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Ground Blinds or Tree Stands: Which is Best?

Successful white-tailed deer hunters have many ambush options for getting up close and personal.

Ground Blinds or Tree Stands: Which is Best?

A whitetail hunt requires a thoughtful pre-hunt setup. In mature timber that setup often includes a tree stand, but don’t rule out a ground blind in the woods. Wise hunters consider a number of ambush options and let the situation dictate the setup. (Photo by Tony J. Peterson)

Tagging awhitetail has never been easier as hunters have a growing number of ambushing options. From the various styles of treestands and saddles to a bevy of hub-style ground blinds, there isn’t a spot out there that can’t be hunted effectively. But which option is best?

The answer will consist of equal parts of personal preference and situational specifics. For example, if you’re hunting big woods bucks and have thousands of acres of National Forest to work with, you’re probably going to opt for a treestand. Maybe a lightweight hang-on, maybe a climber, but the odds are you’ll be better off with an aerial approach in such an area.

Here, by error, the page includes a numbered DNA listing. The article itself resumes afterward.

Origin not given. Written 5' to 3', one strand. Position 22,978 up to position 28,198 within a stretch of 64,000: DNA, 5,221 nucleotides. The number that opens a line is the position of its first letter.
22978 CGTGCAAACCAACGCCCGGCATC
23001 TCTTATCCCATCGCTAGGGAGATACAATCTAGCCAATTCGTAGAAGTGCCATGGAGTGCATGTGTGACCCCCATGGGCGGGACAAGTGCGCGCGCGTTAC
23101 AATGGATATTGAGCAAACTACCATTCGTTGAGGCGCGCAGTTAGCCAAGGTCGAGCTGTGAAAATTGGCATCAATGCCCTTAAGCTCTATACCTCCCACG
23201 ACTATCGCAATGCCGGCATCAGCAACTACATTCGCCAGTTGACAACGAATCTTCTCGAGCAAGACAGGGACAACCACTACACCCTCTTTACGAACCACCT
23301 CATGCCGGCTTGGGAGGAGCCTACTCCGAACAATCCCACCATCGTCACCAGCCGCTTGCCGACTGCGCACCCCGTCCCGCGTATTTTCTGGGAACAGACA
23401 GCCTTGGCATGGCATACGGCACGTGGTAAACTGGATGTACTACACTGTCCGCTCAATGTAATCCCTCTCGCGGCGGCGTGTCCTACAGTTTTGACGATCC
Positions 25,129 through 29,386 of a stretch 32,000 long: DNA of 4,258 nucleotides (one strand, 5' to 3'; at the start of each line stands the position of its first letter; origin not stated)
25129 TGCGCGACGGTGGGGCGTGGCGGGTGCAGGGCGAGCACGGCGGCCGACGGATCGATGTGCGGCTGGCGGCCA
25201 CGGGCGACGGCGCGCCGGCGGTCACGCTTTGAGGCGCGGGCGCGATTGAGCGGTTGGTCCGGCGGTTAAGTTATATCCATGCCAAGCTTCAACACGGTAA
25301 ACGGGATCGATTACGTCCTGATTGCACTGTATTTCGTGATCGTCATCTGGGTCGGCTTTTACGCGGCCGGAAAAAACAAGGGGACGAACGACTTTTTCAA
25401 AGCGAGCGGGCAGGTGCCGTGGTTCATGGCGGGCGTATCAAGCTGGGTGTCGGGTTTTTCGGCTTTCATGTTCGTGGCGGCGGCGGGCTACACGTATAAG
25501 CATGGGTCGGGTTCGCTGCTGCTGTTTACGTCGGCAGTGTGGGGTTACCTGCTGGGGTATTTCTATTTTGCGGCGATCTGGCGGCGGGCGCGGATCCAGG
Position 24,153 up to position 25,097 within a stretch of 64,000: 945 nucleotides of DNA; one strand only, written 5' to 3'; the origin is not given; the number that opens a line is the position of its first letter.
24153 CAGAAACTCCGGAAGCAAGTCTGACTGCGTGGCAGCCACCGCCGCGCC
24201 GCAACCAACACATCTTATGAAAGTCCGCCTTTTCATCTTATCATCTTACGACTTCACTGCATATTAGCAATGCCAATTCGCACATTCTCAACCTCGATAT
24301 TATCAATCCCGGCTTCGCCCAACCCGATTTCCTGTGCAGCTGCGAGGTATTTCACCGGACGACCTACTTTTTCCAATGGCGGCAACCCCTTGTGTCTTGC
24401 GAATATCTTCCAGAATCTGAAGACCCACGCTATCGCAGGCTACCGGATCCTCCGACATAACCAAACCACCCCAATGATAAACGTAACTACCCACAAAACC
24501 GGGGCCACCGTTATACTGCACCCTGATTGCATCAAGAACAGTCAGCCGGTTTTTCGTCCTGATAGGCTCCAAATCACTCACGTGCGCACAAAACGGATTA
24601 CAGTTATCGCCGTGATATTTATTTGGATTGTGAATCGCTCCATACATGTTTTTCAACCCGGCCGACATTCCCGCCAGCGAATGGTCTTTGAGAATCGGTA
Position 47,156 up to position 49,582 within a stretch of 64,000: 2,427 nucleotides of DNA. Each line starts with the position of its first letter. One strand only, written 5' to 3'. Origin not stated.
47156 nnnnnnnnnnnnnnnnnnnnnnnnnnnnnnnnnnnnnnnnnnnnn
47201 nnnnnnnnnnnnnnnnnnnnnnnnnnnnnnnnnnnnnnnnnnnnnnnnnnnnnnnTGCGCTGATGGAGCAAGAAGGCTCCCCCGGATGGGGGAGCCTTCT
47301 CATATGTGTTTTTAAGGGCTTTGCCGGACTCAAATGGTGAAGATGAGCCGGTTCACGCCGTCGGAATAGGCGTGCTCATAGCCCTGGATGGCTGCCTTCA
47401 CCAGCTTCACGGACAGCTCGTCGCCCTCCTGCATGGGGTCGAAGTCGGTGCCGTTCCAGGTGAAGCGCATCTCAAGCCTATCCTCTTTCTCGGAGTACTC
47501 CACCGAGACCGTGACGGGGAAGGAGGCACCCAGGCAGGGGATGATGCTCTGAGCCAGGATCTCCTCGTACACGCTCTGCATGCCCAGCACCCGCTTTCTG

If you’re confined to 25 acres in a suburban environment where your setup options are limited and the hottest spot on the parcel is a meadow with a few apple trees in it, you might need to think about brushing in a ground blind.

Elevated treestands offer the ability to observe without the truncated views of a ground blind. (Photo by Tony J. Peterson)

The key is to understand what options you have and then be open to using all of them. Here’s how you start the decision-making process.


Whatever stands and blinds you own and are comfortable setting up are the ones you’ll use most. That’s human nature, and it can hinder us quite a bit when we’re looking to create the best hunting site possible. This is why it’s such a benefit to own and be truly familiar with a couple of different styles of treestands and at least one popup ground blind.

If your ambush arsenal contains a variety of options, you probably won’t encounter a spot that can’t be hunted effectively. But, you’ve got to be open to all of those possibilities or you might talk yourself out of the best spots in lieu of using a more familiar strategy in a “Plan B” area.


Elevated treestands offer the ability to observe without the truncated views of a groundblind. However, to use one,there needs to be a tree suitable for a stand in the area you want to hunt.

This isn’t always the case, and often if we enter a hotspot with the mindset of making a treestand sit happen, we’ll do just that. We make concessions in how we set up, which could open us up to a less-than-ideal shot situation, or perhaps leave us skylined to the point where sharp-eyed whitetails have a good chance of picking us off before they saunter into range.

If the area you want to hunt is conducive to a stand that can be set at the right height and won’t leave you overly exposed, then it’s time to start climbing. If not, you’ve got options.